The banking industry is “under attack from many angles, not just traditional risks but also new uncertainties”.
That’s the word from Dominic Nixon, PwC’s Singapore-based global financial services leader, in the preface to the latest edition of the “Banking Banana Skins” report.
The report, which has just been released by the Centre for the Study of Financial Innovation in New York and accounting firm PwC, dates back to 1996. This year it canvassed the views of 672 of the world’s top bankers, regulators and close observers of the industry across 52 countries asking respondents what’s troubling them in the year ahead and what risks they see facing the industry.
Perhaps surprisingly, with the disruption happening in global banking as technology threatens established business models, the bankers choose an old-style risk as their primary fear. That is, a weak economy saddled with too much debt.
The report said respondents see (our emphasis):
…the greatest threat to the banking industry lies in the possibility that economic recovery will fail because of the huge – and in many cases rising – weight of debt in all the main sectors: sovereign, corporate and consumer. There are also strong concerns about economic weakness in developing economies, and uncertainty surrounding central banks’ monetary policies.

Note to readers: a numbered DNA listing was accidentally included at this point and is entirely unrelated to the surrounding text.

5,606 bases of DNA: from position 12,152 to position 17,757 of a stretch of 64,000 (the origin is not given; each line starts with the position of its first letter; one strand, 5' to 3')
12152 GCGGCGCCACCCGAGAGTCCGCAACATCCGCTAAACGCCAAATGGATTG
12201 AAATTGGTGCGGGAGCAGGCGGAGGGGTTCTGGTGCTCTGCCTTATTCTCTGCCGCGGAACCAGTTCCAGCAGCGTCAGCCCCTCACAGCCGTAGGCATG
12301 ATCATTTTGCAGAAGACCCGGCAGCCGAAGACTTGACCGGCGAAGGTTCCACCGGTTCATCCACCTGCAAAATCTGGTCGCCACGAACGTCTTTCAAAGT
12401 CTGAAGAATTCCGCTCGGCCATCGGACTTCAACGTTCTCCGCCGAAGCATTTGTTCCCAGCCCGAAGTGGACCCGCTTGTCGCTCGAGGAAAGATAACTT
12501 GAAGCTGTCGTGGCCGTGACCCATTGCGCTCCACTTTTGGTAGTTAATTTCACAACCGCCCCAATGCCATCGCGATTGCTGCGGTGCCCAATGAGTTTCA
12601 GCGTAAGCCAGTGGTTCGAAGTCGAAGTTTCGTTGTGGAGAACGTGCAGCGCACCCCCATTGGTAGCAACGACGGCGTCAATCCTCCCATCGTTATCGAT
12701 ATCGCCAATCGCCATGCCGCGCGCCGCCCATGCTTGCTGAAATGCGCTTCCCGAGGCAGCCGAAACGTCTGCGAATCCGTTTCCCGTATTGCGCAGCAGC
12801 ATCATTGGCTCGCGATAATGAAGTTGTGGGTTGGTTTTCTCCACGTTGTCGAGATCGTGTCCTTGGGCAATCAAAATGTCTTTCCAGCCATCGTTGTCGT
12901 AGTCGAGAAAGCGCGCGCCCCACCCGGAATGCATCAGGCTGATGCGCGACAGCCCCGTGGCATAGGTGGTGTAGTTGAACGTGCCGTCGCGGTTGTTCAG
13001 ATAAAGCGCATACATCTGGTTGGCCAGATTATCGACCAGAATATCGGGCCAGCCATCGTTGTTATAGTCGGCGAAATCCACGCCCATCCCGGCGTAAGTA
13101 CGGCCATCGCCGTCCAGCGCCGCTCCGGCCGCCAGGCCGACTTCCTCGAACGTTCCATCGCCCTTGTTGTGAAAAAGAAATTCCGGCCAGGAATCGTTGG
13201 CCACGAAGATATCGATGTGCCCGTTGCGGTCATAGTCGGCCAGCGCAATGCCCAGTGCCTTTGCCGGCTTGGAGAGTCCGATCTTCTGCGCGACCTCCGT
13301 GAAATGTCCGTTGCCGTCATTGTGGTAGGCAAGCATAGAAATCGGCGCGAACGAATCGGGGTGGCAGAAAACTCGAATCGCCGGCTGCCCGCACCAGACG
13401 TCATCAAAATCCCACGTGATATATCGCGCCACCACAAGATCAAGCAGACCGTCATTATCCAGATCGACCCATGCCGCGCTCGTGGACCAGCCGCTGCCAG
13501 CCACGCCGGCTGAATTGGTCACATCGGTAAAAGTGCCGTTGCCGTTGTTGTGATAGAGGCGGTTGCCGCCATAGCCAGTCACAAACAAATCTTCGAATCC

Interesting in light of this fear, “quality of risk management” surged from number 11 on the list of things worrying bankers to number 6.
It’s pretty easy to see in that combination why Australia’s banking regulator has been so hard on Australian banks to either rein in investor lending or hold more capital against their home loan books.
A senior bank regulator was quoted in the survey as saying, “higher indebtedness brings greater financial fragility. Regulators and banks have made some progress in reducing leverage in the banking sector. But it remains high nonetheless. And the increasing indebtedness of borrowers leaves banks vulnerable in the face of economic shocks.”
Criminality rated number two on the list as bankers worry about the growing sophistication and reach of cyber-criminals. Regulation dropped from number one to number three on the list. Banks seem to be getting used to the increased oversight and demand for more capital and liquidity.
Interestingly technology risk rated number four on the list as bankers fretted about “underinvestment and obsolescence, and banks growing exposure to competition from ‘fintech’ companies,” the report noted. No doubt this concern is also related to a new risk that entered the chart with a bullet at number 10, “business model” risk.
The report noted “concern is rising over the viability of bank business models (No. 10) when changing structures, technologies and markets demand constant adaptation”.
Here’s a ranking of the top risks the bankers see in the year ahead:
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